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How Guide Witness the Harmony Between Humanity and Nature

Release Time 2022-08-16

On August 12th, the nature documentary “March of The Elephants” had its global premiere in Bejing. This affectionate documentary follows the journey of the wild Asian elephants, the “Short Nose Family”, from and back to their original habitat.

On a summer’s night, Yunnan forestry firefighters could not close their eyes as they had to stare at the screen and keep a close watch on these elephants that had left their home one and a half years ago. They noticed two adult elephants, one subadult and one calf were screaming around a pond. “What happened to them?”, the firefighters got nervous and worried. It’s one part of the documentary.

This 54-minute film also narrated other stories of these elephants through airborne imagery and infrared thermal imaging, telling people how they left and returned to their home. Now, everyone has a chance to cast his or her mind back to the adventure of the big guys.

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                                                                                                               From March of The Elephants

"Although they are more than three meters tall, and weigh several tons, they are not always in our sight. It wasn’t easy for us to spot them, either. But now we can use high-tech equipment to spot and monitor them.”, said Chen Shengyao, the Leader of the Information Group, the Wild Asian Elephant Search and Monitoring Unit, Yunnan Forest Fire Brigade. The high-tech equipment he mentioned is thermal cameras.

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                                                                              From March of The Elephants

In order to protect the elephants from white light and high-pitched sounds when observing them, especially at night, Yunnan Forest Fire Brigade used the drone and Guide thermal imaging solution to monitor the elephants without any interference. Finally, the elephants got back to their habitat safely. 

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                                                                                  From March of The Elephants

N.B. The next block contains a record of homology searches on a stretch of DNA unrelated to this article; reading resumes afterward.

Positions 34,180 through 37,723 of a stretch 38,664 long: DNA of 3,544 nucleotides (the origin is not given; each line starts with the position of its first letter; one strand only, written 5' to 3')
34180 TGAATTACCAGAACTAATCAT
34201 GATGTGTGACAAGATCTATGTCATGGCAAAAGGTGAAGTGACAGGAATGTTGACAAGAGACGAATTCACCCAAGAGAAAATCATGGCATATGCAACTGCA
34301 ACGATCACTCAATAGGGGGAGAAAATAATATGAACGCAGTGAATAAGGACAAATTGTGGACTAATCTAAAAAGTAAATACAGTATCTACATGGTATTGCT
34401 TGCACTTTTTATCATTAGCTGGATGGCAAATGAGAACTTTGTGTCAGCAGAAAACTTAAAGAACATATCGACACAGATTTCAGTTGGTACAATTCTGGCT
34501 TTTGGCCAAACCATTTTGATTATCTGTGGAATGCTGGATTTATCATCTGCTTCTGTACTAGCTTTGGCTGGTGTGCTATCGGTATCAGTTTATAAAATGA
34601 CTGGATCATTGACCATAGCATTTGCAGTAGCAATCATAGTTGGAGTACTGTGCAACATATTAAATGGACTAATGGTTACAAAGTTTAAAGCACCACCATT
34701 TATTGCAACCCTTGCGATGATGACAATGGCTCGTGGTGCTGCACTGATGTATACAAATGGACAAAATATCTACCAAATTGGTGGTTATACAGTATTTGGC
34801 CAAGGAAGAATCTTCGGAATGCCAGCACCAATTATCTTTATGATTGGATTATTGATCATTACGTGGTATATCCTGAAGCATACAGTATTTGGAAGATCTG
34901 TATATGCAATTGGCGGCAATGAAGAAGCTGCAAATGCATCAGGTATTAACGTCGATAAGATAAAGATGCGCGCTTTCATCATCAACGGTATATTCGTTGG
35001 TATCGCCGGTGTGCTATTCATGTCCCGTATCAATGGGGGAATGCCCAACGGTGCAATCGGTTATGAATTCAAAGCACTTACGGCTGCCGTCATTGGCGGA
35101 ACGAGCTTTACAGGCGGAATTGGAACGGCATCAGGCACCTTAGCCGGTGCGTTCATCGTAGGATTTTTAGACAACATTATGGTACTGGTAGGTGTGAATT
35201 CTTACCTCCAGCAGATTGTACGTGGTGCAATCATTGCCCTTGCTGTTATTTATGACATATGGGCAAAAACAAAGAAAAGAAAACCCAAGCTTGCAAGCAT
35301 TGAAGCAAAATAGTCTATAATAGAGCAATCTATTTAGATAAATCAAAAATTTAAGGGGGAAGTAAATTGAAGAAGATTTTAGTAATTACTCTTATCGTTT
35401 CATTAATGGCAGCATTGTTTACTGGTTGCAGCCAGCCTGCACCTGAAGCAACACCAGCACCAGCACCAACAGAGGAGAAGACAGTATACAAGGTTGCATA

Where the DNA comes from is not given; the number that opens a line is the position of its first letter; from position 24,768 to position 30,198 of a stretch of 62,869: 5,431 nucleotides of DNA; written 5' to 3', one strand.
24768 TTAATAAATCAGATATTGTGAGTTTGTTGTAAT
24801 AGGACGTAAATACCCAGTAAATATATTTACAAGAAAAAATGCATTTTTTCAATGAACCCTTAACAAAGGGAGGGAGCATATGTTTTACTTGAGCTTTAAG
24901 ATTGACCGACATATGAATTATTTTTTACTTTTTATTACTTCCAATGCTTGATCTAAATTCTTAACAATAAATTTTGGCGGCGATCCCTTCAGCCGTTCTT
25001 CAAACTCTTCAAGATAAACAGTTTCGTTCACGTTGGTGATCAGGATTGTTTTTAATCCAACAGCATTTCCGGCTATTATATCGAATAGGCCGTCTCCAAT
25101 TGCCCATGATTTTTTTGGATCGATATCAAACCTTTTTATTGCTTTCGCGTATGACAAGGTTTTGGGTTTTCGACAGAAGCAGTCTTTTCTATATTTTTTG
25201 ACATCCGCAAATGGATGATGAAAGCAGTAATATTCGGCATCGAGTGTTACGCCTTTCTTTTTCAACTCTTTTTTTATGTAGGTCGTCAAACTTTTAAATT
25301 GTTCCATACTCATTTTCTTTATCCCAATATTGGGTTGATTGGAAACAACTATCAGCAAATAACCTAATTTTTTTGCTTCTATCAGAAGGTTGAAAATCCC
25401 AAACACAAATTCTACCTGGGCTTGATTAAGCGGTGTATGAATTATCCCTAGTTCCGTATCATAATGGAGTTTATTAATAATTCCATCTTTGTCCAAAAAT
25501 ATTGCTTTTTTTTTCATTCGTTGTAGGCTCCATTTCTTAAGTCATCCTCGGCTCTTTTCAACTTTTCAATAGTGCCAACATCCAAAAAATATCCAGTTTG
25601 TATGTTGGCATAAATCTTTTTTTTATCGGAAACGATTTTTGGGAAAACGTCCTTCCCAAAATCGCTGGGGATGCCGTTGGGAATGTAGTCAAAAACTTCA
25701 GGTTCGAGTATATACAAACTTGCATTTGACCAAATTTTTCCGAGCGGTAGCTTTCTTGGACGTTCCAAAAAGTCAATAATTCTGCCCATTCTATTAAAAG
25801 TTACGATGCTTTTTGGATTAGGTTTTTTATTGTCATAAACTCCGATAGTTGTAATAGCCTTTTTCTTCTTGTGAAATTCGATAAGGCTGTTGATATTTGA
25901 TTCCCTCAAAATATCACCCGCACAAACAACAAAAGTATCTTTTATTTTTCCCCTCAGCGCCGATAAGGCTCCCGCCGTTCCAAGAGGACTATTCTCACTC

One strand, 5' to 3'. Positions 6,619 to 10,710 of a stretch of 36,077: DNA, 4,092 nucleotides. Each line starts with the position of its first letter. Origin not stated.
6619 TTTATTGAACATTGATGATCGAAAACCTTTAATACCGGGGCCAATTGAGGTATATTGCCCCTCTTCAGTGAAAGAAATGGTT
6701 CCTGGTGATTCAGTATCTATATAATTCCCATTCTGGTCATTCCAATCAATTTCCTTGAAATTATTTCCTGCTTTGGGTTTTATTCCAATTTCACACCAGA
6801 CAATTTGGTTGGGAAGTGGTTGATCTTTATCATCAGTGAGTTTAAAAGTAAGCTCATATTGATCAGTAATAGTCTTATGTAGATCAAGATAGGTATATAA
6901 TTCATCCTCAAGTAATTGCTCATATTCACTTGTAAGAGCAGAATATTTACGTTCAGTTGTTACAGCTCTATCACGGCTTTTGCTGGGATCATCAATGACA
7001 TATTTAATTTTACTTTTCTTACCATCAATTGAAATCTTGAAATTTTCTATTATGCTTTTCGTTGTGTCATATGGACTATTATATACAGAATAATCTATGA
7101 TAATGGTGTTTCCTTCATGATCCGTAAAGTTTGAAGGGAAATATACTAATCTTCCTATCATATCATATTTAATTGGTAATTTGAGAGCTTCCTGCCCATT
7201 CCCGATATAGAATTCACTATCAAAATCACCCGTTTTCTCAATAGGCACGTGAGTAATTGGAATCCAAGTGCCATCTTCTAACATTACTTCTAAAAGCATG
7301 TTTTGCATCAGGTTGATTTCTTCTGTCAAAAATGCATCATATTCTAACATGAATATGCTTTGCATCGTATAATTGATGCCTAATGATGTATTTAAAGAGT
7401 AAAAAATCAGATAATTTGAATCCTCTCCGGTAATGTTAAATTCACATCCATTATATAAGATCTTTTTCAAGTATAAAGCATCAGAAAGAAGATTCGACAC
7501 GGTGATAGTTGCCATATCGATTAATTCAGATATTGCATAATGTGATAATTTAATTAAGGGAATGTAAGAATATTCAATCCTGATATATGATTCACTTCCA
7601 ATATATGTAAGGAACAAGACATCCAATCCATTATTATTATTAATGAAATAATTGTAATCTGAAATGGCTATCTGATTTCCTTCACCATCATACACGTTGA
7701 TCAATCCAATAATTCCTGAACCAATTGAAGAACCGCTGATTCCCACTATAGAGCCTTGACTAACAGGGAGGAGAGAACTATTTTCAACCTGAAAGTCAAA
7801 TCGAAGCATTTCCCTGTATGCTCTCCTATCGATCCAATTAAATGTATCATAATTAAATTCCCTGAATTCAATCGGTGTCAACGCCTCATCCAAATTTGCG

During the more than 110 days of the elephants traveling, they often rested during the day and go down to eat at night. The dense forest, heavy fog, and dark night increased the difficulty of tracking and observing them, but utilizing the infrared thermal imaging technology makes it easy to view them. At the same time, there is a big difference between their body temperature and the ambient temperature of the forest, promoting the observation effect significantly. Combined with manual monitoring, it can search and monitor the wild elephants for the whole day, conduct surveys and early warnings on the movement paths of the herd in time, and escort them all the way.

Search elephants at night easily               

The outstanding “night vision” capability of a thermal camera helped to identify targets—the elephant herd at night, even in total darkness, and track their movements, promoting the awareness of inhabitants along their path.

Improve the search efficiency in harsh weather conditions

The elephant herd always hid in the woods, where fog usually accompanies rain, so tracking them is not a simple thing for the Search and Monitoring Unit. With thermal cameras, the unit was able to observe them clearly.

Keep elephants away from humans and ensure the safety of the search team.

Elephants are huge, dangerous and aggressive. Infrared thermal imaging is a technology that passively receives infrared radiation. It has super concealment and will not reveal the location of the fire brigade staff, allowing them to maintain a sufficient safe distance.

Long distance and wide range

Infrared thermal camera can detect forest areas within a few kilometers, making the search more efficient.

In addition to protecting elephants, the deployment of thermal imaging and night vision technology protects other animals, local communities, and improves ranger safety.

 

 






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